By David Hargreaves
Battles of will between a government and one of its own crown agencies are always highly entertaining.
That's because they are always, well, so damn polite.
It's not in either party's interest to go at the other in classic bar room style - "yeah, mate, let's see you outside if you think you're man enough".
No, these conflicts are conducted with raised eyebrows and oblique public comments. A game of chess. A tactical battle of wills.
By bringing forward the start date of round 3 of LVRs the Reserve Bank has positioned one of its knights in direct threat to the Government's King (or Key, if you like). This has neatly counter-acted the Key-led goading attack, which had suggested that the RBNZ might want to "get on with it".
Regrettably, the statement from RBNZ Governor Graeme Wheeler did not end this way, but could easily have closed with "your move now John - you get on with it".
The strident cries of 'political interference' from the Property Institute were wide of the mark. This was the RBNZ playing politics, yes, but there's nothing new in crown agencies playing politics. You live with lions you hunt with lions.
I think any suggestion that yesterday's move was some sort of rushed, panicky measure, out to appease the Government, is just plain wrong. Pressure the Government yes, appease, no.
The recent speech by RBNZ Deputy Governor Grant Spencer, which gave general indications of what the central bank was considering, was in my view completely misinterpreted in the marketplace.
This was nothing more or less than a central banker being a cautious, prudent, raised eyebrow, central banker. The speech exactly followed the template the RBNZ employed in 2013 when it was seeking to introduce round 1 of LVRs. Back then there was the heavily nuanced, hinting, speech from Spencer, followed not too many weeks after by the nuts and bolts from Wheeler.
You can argue whether such an approach is too subtle. Presumably in this instance it was too subtle for its wider audience. People who had forgotten what the RBNZ did and how it did it in 2013 appeared to expect Spencer to come out all Stalone-esque, with shirt off, magazines of bullets draped over him and blazing away with a semi-automatic. Well, I've seen Spencer in press conferences going back more years than I care to mention and it ain't really his style.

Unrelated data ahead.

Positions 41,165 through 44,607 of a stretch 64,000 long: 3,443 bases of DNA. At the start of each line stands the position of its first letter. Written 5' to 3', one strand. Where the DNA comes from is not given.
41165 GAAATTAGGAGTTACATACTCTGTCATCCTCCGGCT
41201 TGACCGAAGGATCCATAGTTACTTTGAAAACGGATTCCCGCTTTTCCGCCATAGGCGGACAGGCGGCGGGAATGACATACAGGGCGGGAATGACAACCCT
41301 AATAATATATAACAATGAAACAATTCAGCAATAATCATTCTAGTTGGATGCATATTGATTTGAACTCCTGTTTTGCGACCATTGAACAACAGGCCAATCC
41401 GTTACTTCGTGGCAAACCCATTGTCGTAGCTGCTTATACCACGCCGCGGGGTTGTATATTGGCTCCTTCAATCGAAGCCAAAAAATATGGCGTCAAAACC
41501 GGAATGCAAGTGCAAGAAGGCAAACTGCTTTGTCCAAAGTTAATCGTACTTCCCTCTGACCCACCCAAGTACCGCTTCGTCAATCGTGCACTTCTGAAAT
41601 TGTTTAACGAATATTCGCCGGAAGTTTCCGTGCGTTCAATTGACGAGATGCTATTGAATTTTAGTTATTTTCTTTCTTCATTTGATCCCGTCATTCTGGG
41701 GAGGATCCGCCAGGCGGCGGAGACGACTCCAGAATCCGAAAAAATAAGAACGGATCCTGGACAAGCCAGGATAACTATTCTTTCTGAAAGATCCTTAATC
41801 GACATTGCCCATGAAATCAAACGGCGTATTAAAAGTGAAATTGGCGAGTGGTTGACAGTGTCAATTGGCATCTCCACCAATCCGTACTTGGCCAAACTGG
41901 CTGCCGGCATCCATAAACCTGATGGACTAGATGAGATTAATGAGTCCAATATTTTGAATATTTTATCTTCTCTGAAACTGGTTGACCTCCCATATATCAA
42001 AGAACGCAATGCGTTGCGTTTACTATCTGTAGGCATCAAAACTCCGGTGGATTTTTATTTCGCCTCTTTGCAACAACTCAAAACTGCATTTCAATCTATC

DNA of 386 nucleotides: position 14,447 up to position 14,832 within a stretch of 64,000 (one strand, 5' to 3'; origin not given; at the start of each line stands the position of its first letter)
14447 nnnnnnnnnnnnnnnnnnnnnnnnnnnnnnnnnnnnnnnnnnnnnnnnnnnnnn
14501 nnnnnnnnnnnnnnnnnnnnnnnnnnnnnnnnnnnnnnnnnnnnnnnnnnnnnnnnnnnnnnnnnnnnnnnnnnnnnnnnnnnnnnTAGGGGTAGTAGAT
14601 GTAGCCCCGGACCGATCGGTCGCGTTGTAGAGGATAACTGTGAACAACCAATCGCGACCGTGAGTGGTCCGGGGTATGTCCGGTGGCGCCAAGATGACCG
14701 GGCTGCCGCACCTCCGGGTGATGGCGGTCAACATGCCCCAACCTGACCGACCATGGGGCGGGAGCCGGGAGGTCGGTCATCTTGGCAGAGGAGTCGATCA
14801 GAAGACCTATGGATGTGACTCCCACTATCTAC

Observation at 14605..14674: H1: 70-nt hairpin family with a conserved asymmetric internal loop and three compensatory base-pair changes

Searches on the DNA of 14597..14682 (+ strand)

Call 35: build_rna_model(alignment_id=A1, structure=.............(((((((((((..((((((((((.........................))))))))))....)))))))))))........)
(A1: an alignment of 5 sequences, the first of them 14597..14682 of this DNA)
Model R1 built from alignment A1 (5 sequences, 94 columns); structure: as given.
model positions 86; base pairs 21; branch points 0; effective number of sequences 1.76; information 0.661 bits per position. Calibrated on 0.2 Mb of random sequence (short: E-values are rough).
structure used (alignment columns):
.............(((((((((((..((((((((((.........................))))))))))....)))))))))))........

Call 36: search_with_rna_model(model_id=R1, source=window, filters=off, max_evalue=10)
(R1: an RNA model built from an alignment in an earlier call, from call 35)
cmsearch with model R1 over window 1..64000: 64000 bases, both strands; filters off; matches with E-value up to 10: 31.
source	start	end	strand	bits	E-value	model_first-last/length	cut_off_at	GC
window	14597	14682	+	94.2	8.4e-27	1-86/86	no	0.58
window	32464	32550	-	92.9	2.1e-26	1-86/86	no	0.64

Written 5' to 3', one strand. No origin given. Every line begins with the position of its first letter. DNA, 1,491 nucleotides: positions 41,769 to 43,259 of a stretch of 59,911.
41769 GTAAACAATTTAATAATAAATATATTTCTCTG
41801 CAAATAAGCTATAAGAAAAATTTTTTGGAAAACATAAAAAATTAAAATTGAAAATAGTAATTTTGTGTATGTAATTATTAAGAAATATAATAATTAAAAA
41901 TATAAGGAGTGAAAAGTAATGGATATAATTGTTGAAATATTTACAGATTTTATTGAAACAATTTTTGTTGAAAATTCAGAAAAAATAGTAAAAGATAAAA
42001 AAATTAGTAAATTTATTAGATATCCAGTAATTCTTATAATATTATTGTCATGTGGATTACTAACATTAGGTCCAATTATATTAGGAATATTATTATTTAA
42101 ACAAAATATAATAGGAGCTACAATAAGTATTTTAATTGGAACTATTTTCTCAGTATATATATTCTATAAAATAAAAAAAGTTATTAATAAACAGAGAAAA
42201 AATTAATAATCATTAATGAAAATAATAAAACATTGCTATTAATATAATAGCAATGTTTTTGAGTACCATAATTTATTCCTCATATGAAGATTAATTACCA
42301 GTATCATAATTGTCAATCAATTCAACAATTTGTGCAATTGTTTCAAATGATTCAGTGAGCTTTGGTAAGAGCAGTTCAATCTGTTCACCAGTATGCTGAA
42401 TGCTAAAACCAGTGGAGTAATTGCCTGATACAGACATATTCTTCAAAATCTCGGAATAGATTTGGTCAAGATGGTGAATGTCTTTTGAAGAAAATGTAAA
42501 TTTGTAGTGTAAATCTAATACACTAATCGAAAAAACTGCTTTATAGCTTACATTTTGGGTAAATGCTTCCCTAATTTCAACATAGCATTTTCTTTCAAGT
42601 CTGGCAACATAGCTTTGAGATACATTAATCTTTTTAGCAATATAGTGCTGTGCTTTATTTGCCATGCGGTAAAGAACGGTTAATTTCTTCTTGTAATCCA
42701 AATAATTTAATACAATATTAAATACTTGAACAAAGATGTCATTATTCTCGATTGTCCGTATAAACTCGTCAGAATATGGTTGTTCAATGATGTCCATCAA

For what it's worth I reckon the RBNZ was planning to introduce 'LVR3 - the Revisiting' on October 1, so, that the measures were in place before it next has to present a Financial Stability Report in November. At the last FSR in May the RBNZ was left exposed and bulletless, grappling with the recent realisation that 'LVR2 - Let's get Auckland Investors' had fallen on its backside and the housing market had cheerfully thumbed its nose and carried on. The RBNZ wasn't going to go into the next one without ammo.
So, I think the new LVR moves have probably been brought forward by all of a month. And yes, it's political. The Prime Minister having run away and hidden behind that naughty uncooperative central bank is going to need to come out and do something himself now - and the RBNZ will be counting on that.
Because everybody is right. These LVRs are not in themselves a solution. They might at best cause the Auckland juggernaut to pause for six months. Debt to income ratios, presumably, to come in just as quickly as the RBNZ can 'prudently' do it in the New Year, might provide more of a pause. And it's interesting that for the first time in a while the RBNZ has in its latest consultation document re-reminded us of that which we had forgotten. That these LVRs are supposed to be temporary. It might be that the RBNZ thinks it can lift the LVRs onces DTIs are go. But that's conjecture at this point.
The point is that whether its LVRs and DTIs or just DTIs, they are only likely to work as part of a parcel of measures. And the Government needs to do the rest. And I think the Government is gradually realising that. While the 'do nothing' option has been attractive versus the alternative of electorally unpopular moves against housing investment, the further the housing market goes, the higher the possibility of something nasty happening on the credit front. And that would not be a great look for any incumbent Government.
Our current house price to income ratios and levels of household indebtedness relative to incomes are only looking okay in the current low interest rate environment. But don't doubt it. They are a risk.
So, it is up to the Government to come up with a plan that tackles both the supply and demand side of the housing market equation. If measures to cool the housing market continue to be done in an unbalanced way (basically a central bank on its own with no Government support) then the risk is distortions and an unbalanced outcome. And let's face it if you try to renovate a house with the wrong tools you might bring the whole thing down.
That's the risk and it's a risk that falls on this Government and nowhere else.